The term Indo-Pacific has created jitters among nations, though many seem to be confused about the whole idea. With the fast changing dynamics in the Asian region and the possible shift in the global order, there are concerns, fear, opportunities, and optimism among many middle and small powers for the future. Interestingly, there is heightened consciousness of the role each actor can play in the global architecture; while fulfilling and catering to the enhanced internal demands of development and need for resources.
In Asia specifically, the economic success of China and the ascendence of India is both a cause of challenge and opportunity for many regional powers; though the balancing strategies have been predominant. However, the undoubted future scenario is the transformation of the unipolar world order. This raises a gamut of issues as to who will be the leading power/s; what kind of powers will emerge; what kind of behavior will shape their leadership; what will be the role and position of other non-leading state actors; and last but not the least, will there be clashes or confrontations among powers that will challenge the more or less stable environment of the region.
US Rebalancing in the Region
The power shift is marked by the reorientation in power equations, which was clearly articulated by the US President Donald Trump in November 2017 during Asia tour, where he emphasized the need to think about the Indo-Pacific, creation of a new grouping of four nations: USA, India, Japan, and Australia, often referred to as “Quad”. It reflected a shift of the US Asia-Pacific strategy prevalent since 2011. However, the notion was floating since Australia’s Defense White Paper in 2013 that first mentioned ‘Indo-Pacific’ as a geographic construct, which included a broader sphere of northeast Asia, Southeast Asia, south Pacific, and Indian Sea. Some scholars view it as strategy of ‘safeguarding American interests, building ties with India, and containing China’. No matter, how one looks at it, there are two underlining factors that orients this shift: Economic and Military.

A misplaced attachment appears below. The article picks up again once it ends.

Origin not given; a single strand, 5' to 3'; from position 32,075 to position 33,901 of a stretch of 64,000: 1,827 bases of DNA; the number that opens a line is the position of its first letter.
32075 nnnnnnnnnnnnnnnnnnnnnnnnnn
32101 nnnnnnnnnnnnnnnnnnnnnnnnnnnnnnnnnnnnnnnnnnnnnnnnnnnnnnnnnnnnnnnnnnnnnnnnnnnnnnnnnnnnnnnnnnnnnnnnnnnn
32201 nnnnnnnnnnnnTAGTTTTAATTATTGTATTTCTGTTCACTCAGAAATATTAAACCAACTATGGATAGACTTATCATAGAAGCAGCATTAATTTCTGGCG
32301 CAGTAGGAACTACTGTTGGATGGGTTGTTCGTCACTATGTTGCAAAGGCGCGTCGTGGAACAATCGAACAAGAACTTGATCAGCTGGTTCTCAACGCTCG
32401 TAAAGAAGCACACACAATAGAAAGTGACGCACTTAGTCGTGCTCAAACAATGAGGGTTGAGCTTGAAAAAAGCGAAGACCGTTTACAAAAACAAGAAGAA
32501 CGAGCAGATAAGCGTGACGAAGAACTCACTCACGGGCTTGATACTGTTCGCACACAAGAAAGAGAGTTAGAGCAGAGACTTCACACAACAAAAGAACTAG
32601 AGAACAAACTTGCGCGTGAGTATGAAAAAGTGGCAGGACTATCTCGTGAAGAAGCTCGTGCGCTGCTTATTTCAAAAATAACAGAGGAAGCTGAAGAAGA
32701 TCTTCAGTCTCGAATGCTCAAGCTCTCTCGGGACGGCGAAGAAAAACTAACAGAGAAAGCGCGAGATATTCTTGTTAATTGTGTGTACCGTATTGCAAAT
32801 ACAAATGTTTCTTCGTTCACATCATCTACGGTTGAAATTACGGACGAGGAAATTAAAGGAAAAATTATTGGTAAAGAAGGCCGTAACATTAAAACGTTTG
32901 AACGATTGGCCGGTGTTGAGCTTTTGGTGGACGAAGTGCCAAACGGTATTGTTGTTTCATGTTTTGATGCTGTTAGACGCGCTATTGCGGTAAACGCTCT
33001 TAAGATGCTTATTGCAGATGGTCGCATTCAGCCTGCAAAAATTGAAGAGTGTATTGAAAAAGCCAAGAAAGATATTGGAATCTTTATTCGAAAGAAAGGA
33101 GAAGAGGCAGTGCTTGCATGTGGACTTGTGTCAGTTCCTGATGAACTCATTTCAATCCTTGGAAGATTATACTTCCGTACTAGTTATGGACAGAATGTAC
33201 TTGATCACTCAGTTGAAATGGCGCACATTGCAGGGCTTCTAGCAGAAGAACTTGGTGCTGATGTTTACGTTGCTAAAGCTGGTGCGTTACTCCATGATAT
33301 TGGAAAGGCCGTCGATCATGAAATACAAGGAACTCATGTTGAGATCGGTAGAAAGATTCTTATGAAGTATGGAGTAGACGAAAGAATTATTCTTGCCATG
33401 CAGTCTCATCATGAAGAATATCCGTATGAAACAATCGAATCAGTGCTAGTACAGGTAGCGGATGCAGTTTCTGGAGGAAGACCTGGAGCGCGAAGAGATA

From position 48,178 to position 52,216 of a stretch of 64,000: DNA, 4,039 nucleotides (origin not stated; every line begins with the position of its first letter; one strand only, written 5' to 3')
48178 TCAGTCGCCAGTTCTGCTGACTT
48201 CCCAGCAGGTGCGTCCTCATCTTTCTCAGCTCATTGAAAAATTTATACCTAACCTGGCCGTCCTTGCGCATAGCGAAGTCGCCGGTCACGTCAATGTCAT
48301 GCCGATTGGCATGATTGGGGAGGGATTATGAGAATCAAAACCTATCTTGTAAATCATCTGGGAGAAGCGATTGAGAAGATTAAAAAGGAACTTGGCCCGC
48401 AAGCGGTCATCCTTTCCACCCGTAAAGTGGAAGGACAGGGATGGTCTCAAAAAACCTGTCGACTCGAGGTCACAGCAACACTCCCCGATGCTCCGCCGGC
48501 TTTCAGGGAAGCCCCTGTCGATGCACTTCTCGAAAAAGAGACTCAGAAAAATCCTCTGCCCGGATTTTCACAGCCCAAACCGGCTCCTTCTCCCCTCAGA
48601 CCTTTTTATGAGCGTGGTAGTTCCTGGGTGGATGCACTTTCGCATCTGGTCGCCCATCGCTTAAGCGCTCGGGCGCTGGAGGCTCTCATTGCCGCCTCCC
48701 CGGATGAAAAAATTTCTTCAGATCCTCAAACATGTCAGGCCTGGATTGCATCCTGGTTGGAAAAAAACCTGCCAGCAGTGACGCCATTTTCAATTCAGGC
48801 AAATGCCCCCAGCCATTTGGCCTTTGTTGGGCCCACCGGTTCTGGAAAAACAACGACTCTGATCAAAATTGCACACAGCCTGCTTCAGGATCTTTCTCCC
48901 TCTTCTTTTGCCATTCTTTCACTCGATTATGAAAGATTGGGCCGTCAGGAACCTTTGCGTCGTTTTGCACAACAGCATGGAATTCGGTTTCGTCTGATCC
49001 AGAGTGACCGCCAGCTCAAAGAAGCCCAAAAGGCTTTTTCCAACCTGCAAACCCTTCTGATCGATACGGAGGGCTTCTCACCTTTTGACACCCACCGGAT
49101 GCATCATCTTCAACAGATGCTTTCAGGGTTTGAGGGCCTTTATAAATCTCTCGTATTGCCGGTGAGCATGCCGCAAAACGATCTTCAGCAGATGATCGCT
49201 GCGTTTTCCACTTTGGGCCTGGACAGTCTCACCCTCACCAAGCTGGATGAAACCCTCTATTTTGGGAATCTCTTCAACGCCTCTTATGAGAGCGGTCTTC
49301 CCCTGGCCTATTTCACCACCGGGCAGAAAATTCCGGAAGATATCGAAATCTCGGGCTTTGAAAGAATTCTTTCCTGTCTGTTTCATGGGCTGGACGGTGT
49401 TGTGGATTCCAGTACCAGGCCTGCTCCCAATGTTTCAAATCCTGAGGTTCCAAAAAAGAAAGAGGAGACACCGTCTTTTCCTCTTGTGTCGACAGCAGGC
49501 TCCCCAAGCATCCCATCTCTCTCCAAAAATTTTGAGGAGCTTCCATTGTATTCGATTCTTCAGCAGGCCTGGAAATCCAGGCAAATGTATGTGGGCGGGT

Crucial is also to understand the shifts in US policy propositions for Indo-Pacific over a period of time. The US National Security Strategy of 2017 clearly articulated that it was purely military driven approach, whereby China was the major challenge. However, by July 2018, US Secretary of State Mike Pompeo, added the economic dimension with the multiple initiatives: BUILD Act, Asia EDGE, the Digital Connectivity and Cyber security Partnership.
Admiral Philip Davidson, Commander of the US Indo-Pacific Command points to China as the long-term strategic threat to the US. In his proposition, he points to a range of modernization and advancement of military technologies that pose serious threats, starting from second generation of indigenously developed aircraft carriers and Fu-Yu class fast combat support ships to high-tech weaponry including hypersonic glade vehicles, and unmanned and artificial intelligence-equipped weapons.
The 2019 Missile Defense Review of the US Department of Defense also highlighted that China wants to displace US in the Indo-Pacific and reorder the region to its advantage. Hence, it focuses on China building offensive missiles, has deployed almost 100 Intercontinental Ballistic Missiles, and possess four advance Jin class Ballistic missile submarines with each having a capability of carrying 12 new submarine launched ballistic missiles. By 2020, China will also equip its third generation Type 096 SSBN with JL-3 SLBMs, a major cause of concern. The objective for China seems to be to unify Taiwan with or without force, weaken US bases in Japan and Guam, and gain ports as well as military bases in the region. Besides, US views China’s BRI greater connectivity project as the larger game plan to control and manage other local economies.
China’s Fear, Contention and Rejection
As the hyperbole of Indo-Pacific is a strategy to contain China’s rise, many Chinese scholars have been very critical of US strategy, compelling US to rethink of some of its approaches in the region. Prof. Lin Minwang, a member of Pangu Think Tank, proposes China to unite the BRI initiative with the Indo-Pacific conception, thereby diluting the ‘target-China’ narrative. Prof. Wang Peng from People’s University of China argues that the real intention of the strategy is to converge the neighboring forces to weaken the influence of China. Lodging an attack on US National Security Strategy report, he says that it has exaggerated China’s march towards replacing US to reshape regional order.